Most are likely familiar with the decades old collection of the “Dummies” self-help books5 that make learning almost anything fun and approachable. Do we need to develop a “CBME for Dummies” self-help book that facilitates implementation of CBME for frontline medical educators. We have produced extensive literature, but is that intended for us or for our colleagues on the frontlines?
Disclaimer: Please know that I am not labeling program directors, core faculty or course directors as “Dummies.” Instead, I’m arguing for a tried-and-true approach to making complex things easier to understand!
To get us started with this conversation, I offer some reflective questions to ponder:
- What makes CBME fun? More appropriately, what will make CBME fun for those that don’t live and breathe it like we do?
- What is the critical next small step to promote our ongoing transformation? What role do frontline medical educators play in taking that small step?
- In CBME, what needs to be ‘perfect’? And what needs to be ‘good enough’?
I know, I know. Regarding the last question, I hear you whispering to yourself, “Do we really want to settle for ‘good enough’?”
My answer is an emphatic, “Yes!”
At least for now.
Hear me out. I strongly argue that for the poorly resourced and pandemically-tired program director, a small step towards ‘good enough’ is a thousand times better at helping our global movement towards CBME. If we are to succeed in the transformation we seek, we need EVERYONE to take that small step forward, not just us “CBME-o-philes” that look to advance this work by leaps and bounds. Stated more bluntly, appreciating, and supporting a collective step towards ‘good enough’ is exactly what our international community needs if we are to achieve our goals.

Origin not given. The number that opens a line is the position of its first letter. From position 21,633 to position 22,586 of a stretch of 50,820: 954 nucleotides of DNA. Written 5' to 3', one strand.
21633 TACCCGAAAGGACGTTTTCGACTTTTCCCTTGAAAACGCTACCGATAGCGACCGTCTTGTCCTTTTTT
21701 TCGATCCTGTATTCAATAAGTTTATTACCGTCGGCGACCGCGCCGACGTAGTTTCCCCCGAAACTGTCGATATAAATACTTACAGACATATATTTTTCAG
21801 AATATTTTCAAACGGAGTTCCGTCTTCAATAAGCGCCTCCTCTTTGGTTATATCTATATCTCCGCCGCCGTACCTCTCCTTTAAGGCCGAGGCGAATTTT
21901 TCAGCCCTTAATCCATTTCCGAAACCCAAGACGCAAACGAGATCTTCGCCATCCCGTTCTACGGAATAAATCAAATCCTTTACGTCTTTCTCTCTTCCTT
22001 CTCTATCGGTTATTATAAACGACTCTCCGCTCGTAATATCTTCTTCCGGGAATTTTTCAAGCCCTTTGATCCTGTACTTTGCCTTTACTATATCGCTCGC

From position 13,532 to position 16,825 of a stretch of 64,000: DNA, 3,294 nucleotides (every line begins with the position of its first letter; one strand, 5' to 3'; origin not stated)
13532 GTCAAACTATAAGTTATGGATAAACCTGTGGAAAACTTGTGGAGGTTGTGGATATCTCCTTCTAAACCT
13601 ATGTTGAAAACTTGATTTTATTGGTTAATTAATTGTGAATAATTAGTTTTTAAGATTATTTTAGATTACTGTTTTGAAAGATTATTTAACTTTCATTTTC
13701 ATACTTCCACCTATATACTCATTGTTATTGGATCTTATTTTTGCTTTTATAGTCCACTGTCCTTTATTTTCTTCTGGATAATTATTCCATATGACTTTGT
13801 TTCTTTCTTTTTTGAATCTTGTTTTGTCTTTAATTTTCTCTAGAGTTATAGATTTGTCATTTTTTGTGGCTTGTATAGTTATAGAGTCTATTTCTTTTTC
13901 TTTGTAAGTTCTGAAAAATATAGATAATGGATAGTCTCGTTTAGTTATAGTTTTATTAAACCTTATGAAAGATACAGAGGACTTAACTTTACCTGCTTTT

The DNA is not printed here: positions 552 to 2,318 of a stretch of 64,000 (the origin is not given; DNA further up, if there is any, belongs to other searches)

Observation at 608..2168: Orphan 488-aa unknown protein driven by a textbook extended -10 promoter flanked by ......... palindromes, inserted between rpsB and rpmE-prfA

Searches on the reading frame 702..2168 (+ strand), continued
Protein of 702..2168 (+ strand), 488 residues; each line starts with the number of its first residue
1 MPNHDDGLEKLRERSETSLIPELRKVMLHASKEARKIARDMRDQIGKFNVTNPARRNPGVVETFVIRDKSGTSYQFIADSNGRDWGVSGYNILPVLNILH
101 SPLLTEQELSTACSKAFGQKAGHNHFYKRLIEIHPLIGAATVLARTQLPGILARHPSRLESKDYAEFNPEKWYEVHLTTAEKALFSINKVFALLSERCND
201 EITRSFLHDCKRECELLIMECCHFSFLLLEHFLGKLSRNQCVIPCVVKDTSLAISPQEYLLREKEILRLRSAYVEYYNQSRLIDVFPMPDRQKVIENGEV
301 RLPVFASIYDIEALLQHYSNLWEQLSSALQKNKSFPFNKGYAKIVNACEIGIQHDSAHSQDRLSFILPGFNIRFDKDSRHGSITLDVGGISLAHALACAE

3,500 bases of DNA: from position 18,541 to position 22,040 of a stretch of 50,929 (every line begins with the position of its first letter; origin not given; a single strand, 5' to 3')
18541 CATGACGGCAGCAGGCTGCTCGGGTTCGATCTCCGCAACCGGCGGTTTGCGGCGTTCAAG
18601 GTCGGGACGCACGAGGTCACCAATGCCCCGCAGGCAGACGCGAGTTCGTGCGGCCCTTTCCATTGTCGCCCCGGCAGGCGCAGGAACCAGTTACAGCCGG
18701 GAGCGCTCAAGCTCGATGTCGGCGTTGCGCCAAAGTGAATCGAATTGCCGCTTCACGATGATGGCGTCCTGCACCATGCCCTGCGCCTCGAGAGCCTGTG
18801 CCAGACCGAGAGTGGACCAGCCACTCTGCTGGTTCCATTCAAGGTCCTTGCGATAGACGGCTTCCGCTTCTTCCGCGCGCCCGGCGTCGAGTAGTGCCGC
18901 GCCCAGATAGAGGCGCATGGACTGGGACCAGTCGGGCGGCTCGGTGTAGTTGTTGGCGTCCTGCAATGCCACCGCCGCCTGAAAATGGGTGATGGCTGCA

That is not to say that we stop there – or settle for average. Of course, we MUST continue to scientifically advance the exceptional work our collaborative has stimulated and led over the years. That goes without saying. But doing so in isolation, and without our frontline everyday medical educators, will be counterproductive to the cause.
It’s time we talk to the “Dummies.”
About the author:
Kelly Caverzagie, MD, is a professor in the University of Nebraska Medical Center Department of Internal Medicine, and physician at Nebraska Medicine, He is also UNMC associate dean for educational strategy and vice president for education at Nebraska Medicine. in 2020, he was selected to the Accreditation Council for Medical Education board of directors.
1.Hawkins RE, Welcher CM, Holmboe ES, et al. Implementation of competency-based medical education: are we addressing the concerns and challenges? Med Educ. 2015;49(11):1086-1102. doi:10.1111/medu.12831
2. Caverzagie KJ, Nousiainen MT, Ferguson PC, et al. Overarching challenges to the implementation of competency-based medical education. Med Teach. 2017;39(6):588-593. doi:10.1080/0142159X.2017.1315075
3. Nousiainen M, Scheele F, Hamstra SJ, Caverzagie K. What can regulatory bodies do to help implement competency-based medical education? Med Teach. 2020;42(12):1369-1373. doi:10.1080/0142159X.2020.1809640.
Holmboe ES. Realizing the promise of competency-based medical education. Acad Med. 2015;90(4):411-413. doi:10.1097/ACM.0000000000000515
5. https://www.dummies.com/about-for-dummies/ Accessed March 30, 2022.
The views and opinions expressed in this post are those of the author(s) and do not necessarily reflect the official policy or position of The Royal College of Physicians and Surgeons of Canada. For more details on our site disclaimers, please see our ‘About’ page